Ring form works unconsciously. One discovers it only through deliberate analysis.

Two Very Different Photos

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One grainy,

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One not.

That, of course, is not the only difference between them. But it IS one worth thinking about. Especially because no film is involved.

Thursday, November 17, 2011

Intuition and the Feeling of Real

This is not about either ontology or epistemology. I don’t think. It’s about one’s intuitions, one’s sense of things.

Example 1: graffiti site

An example: the graffiti site. I’ve blogged quite a bit about graffiti and, in particular, about the graffiti site. The notion of a graffiti site is ‘real’ to me mostly because I’ve documented (that is, photographed and made notes about) a handful of sites over several years. Many of the photographs are available on the web, as are my comments. But, to use an old old metaphor, what’s in those documents is only the 10% of the iceberg that floats above the surface of the water. Most of what makes those sites real to me is beneath the water, in all those hours of experience that I have not and even cannot transform into sharable documents.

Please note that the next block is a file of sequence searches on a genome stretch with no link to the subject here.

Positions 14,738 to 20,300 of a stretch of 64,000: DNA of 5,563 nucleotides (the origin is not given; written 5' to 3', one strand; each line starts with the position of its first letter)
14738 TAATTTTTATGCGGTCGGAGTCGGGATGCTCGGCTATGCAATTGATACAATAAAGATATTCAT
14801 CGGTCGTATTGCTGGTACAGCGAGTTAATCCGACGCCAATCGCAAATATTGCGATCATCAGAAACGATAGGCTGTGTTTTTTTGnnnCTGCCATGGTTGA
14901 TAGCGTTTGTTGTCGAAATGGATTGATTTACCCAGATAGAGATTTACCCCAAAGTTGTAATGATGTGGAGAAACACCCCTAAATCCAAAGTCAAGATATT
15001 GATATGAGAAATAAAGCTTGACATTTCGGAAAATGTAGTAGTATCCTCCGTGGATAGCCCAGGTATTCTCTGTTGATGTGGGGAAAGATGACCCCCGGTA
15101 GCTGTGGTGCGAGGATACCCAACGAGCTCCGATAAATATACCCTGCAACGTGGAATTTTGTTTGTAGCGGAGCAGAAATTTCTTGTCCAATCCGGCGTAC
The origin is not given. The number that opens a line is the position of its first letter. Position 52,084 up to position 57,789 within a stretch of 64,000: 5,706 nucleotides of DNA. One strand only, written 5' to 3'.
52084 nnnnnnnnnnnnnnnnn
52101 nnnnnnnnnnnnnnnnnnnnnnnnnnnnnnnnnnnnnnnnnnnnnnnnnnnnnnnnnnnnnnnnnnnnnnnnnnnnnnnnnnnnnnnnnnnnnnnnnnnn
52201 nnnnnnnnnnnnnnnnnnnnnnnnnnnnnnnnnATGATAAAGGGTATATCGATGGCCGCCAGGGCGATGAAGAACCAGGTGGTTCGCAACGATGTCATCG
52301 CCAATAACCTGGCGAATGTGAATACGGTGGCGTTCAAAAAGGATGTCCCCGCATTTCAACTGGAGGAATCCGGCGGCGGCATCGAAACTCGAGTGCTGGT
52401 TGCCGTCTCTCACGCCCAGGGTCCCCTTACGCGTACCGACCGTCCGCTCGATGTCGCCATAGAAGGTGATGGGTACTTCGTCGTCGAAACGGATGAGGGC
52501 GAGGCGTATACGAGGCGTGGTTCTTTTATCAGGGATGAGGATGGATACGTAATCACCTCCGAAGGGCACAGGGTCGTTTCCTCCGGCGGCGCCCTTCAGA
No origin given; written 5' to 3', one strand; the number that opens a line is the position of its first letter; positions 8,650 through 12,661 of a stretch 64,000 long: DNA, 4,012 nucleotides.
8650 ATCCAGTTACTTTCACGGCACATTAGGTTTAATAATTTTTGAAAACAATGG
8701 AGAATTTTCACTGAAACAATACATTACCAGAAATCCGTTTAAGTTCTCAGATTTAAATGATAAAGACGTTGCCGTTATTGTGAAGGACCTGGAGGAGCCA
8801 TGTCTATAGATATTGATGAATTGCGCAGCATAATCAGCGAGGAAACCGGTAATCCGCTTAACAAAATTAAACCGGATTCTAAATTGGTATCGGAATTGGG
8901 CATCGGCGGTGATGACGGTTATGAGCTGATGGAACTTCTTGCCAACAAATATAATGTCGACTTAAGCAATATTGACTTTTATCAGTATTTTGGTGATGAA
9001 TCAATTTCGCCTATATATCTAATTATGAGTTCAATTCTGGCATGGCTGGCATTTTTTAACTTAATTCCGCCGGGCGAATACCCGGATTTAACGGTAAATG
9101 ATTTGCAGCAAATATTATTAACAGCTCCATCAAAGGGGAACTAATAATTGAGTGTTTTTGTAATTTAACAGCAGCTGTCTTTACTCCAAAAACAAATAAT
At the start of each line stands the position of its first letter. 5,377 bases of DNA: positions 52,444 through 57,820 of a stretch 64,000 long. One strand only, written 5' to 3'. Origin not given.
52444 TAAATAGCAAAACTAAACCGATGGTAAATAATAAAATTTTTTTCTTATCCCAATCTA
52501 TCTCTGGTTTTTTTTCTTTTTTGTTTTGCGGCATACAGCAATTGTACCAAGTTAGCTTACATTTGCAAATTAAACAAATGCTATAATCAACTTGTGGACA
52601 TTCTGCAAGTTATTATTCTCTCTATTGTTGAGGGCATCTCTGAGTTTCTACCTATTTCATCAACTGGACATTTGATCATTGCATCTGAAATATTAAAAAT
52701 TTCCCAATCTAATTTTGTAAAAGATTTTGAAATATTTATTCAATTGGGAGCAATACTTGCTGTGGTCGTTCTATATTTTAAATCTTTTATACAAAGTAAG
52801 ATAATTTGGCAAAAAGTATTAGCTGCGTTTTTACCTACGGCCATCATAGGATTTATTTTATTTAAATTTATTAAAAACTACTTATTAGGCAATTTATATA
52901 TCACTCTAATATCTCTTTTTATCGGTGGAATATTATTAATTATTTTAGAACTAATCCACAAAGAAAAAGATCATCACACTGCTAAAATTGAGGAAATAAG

For some purposes those public documents, taken in conjunction with other such documents, whether on the web or in many of the books and articles about graffiti, are sufficient. But not necessarily for all purposes. When I argue that the site itself is the proper object for study and analysis and, in particular, when I argue that the site is an agent, NOW I’m drawing on my intuition, on the submerged 90% of the iceberg.

Wednesday, November 16, 2011

Big-Time Athletics and the Funding of Higher Ed

Some informal reflections on the dynamics of money and college athletics. No details here, just a general sketch.

I don't really know when college and university sports became big business, but I'd think the impetus was TV money. TV exposure, in turn, propelled traditional college sports rivalries into the national spotlight as entertainment for all. Thus a significant segment of college athletics became part of the entertainment business and operated outside or at least beside the normal institutional dynamics of colleges and universities.

I did my graduate work at SUNY Buffalo in the mid-1970s. When SUNY took over the University of Buffalo (UB) in the late 1960s it did so with the intention of turning it into "the Berkeley of the East." The English Department was, for whatever reason, one of the first to be targeted for significant upgrading, which it had achieved by the time I got there. That's why I went, following a newly established 'pipeline' between Johns Hopkins (my undergraduate school) and UB.

However, things were also heading into decline when I arrived at SUNYB in Fall of 1973. The student riots a couple of years earlier had panicked the local worthies and they put the brakes on SUNYB's rise to academic greatness. Still, it took awhile for the English Deaprtment to loose its luster.